LSU AgCenter
Go Local
   Headline News
 Home>News Archive>2014>October>Headline News>

Faculty from Czech university visit AgCenter

News Release Distributed 10/27/14

BATON ROUGE, La. – Faculty from one of the LSU AgCenter’s newest international partners, Mendel University in the Czech Republic, visited Baton Rouge Oct. 20-24.

Mendel University Faculty of Horticulture Dean Robert Pokluda and Vice Dean for International Relations Ivo Ondrášek met with AgCenter administrators and faculty to discuss ways to move forward with a memorandum of understanding the two institutions signed in July. The AgCenter, LSU College of Agriculture and Mendel University are also planning student and faculty exchange programs.

Pokluda and Ondrášek were the featured speakers at the Oct. 23 Global Agriculture Hour, an event sponsored by AgCenter International Programs that highlights the significance of international activities to Louisiana agriculture.

“This is an exciting new relationship,” said David Picha, director of AgCenter International Programs. “We’re working to establish a wider footprint of the LSU AgCenter in Central and Eastern Europe. We look forward to a long-term relationship with Mendel University.”

Mendel University is named after the “father of genetics,” Gregor Mendel, and is located in Brno, the second-largest city in the Czech Republic. Pokluda said the university has about 10,000 students, with about 1,200 in the Faculty of Horticulture. Four other faculties include agronomy, forestry, economics and international studies.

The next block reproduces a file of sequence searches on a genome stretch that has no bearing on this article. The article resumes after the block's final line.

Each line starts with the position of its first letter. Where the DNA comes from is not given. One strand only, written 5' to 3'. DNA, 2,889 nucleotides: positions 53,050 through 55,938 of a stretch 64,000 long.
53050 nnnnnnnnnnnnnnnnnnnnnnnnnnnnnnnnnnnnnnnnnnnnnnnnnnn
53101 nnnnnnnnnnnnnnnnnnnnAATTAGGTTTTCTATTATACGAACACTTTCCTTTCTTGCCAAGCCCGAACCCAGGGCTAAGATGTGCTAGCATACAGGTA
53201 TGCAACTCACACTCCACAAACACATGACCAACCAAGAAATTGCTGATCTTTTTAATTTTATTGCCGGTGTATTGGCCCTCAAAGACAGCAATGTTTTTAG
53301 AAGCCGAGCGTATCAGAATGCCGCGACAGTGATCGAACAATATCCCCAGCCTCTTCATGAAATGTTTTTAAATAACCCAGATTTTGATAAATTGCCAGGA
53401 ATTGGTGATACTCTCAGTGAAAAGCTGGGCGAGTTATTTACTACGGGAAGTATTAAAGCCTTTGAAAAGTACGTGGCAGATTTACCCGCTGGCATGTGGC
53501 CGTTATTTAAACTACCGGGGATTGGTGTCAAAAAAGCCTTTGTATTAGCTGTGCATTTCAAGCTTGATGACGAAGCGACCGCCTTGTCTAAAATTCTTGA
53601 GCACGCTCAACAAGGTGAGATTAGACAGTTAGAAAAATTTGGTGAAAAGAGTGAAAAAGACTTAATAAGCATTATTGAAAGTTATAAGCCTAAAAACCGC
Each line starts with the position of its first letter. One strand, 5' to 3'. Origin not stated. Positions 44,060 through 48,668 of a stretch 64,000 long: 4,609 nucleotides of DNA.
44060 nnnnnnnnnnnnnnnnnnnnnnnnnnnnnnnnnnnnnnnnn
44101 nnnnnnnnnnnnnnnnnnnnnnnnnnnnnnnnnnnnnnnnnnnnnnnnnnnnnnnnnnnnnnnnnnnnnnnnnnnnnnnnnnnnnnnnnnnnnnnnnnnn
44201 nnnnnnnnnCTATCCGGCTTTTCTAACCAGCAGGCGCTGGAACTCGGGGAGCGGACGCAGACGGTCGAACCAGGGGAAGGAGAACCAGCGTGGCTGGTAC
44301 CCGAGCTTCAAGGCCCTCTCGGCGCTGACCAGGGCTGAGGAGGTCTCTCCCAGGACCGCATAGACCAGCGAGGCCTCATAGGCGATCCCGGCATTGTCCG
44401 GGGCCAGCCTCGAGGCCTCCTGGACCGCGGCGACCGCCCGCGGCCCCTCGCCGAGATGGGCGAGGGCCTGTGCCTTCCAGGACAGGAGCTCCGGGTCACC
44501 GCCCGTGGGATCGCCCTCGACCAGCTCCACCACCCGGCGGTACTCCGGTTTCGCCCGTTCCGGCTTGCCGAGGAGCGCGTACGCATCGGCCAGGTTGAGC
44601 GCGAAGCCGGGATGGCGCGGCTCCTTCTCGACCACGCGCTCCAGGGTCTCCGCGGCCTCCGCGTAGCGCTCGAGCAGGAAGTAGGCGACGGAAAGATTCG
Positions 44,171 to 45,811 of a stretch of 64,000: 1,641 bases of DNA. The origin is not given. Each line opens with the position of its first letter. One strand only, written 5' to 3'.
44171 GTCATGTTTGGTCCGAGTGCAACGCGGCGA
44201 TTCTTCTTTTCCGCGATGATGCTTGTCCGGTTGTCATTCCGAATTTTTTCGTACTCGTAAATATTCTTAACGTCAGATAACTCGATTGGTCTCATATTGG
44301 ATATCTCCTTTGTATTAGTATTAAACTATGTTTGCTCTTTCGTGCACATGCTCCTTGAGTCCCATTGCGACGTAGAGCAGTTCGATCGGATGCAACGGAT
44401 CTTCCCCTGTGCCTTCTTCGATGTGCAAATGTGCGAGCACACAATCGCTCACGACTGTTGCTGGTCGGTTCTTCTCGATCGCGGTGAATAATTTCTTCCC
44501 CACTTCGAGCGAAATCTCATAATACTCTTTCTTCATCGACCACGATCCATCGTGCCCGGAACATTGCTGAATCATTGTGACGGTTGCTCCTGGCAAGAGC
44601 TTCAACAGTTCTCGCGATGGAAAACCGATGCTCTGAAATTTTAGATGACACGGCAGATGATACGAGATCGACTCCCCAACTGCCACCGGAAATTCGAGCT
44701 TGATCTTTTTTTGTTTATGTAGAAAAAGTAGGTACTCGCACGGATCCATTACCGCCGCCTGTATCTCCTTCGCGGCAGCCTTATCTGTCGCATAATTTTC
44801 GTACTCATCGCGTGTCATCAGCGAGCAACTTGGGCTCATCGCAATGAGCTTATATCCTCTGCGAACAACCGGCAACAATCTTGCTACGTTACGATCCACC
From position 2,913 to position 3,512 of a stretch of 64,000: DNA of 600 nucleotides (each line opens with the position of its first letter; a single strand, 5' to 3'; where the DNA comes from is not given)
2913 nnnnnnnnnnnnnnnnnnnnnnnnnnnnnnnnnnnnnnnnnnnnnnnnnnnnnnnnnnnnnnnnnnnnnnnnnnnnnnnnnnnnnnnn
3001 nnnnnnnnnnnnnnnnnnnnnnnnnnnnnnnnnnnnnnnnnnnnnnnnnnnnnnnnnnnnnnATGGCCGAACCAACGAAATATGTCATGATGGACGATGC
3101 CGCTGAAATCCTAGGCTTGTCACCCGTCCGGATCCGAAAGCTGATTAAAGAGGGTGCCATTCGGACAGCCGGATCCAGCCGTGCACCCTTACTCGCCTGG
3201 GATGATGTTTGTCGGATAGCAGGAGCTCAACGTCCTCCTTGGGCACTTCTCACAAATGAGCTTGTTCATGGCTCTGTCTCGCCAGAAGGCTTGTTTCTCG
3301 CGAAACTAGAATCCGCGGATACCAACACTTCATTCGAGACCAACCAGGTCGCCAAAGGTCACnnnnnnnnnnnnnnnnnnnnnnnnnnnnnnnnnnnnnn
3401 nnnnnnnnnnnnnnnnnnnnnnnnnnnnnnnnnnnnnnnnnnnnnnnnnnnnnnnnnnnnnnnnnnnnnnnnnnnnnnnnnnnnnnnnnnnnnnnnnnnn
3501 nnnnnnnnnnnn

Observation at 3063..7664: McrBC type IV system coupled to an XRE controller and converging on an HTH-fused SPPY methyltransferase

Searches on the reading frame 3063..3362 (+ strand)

About 100,000 people, or 2.3 percent of the economically active population, work in agriculture in the Czech Republic, Ondrášek said. Agriculture makes up 1.8 percent of the country’s gross domestic product.

Those numbers may decline further because the Czech agriculture industry is struggling to hire enough workers. Most Czechs are not interested in working in agriculture, Pokluda said, so farms tend to hire from countries such as Mongolia.

Still, the Czech Republic is a leader in Europe and the world for several crops and products, such as poppy seed, rapeseed and cereal grains, Ondrášek said. That positions Mendel, the only agriculture university in the Czech Republic, as an important institution.

Gardening and landscaping are also a key area of focus at Mendel. Faculty members conduct research on plant diseases, breed new ornamental annuals and perennials, and teach landscape architecture.

“We have unique conditions for horticulture because of climate, and also because of history,” Pokluda said. “Aristocratic families established agriculture and horticulture in the countryside.”

Preserving the beauty of the countryside is now a concern, Pokluda said. Mendel recently established a Department of Landscape Planning to train people to work with the public in order to maintain landscapes.

Agriculture in the Czech Republic is deeply tied to its own traditions and culture, but its products are noted worldwide. For example, 90 percent of Czech poppy seeds are exported, making the country the world’s No. 1 producer of poppy seeds. Ondrášek said this is because they have low alkaloid content and higher quality.

Poppy seeds play a major role in Czech cuisine, particularly in pastries called kolache.

Another strong point is wine, Ondrášek said. About 20,000 hectares – or nearly 50,000 acres – are used for viticulture in the Czech Republic. Two specialties are ice wine and straw wine, both of which have high sugar content and pleasant aromas but are expensive, he said.

Olivia McClure

Last Updated: 10/27/2014 12:34:00 PM

Have a question or comment about the information on this page?
Click here to contact us.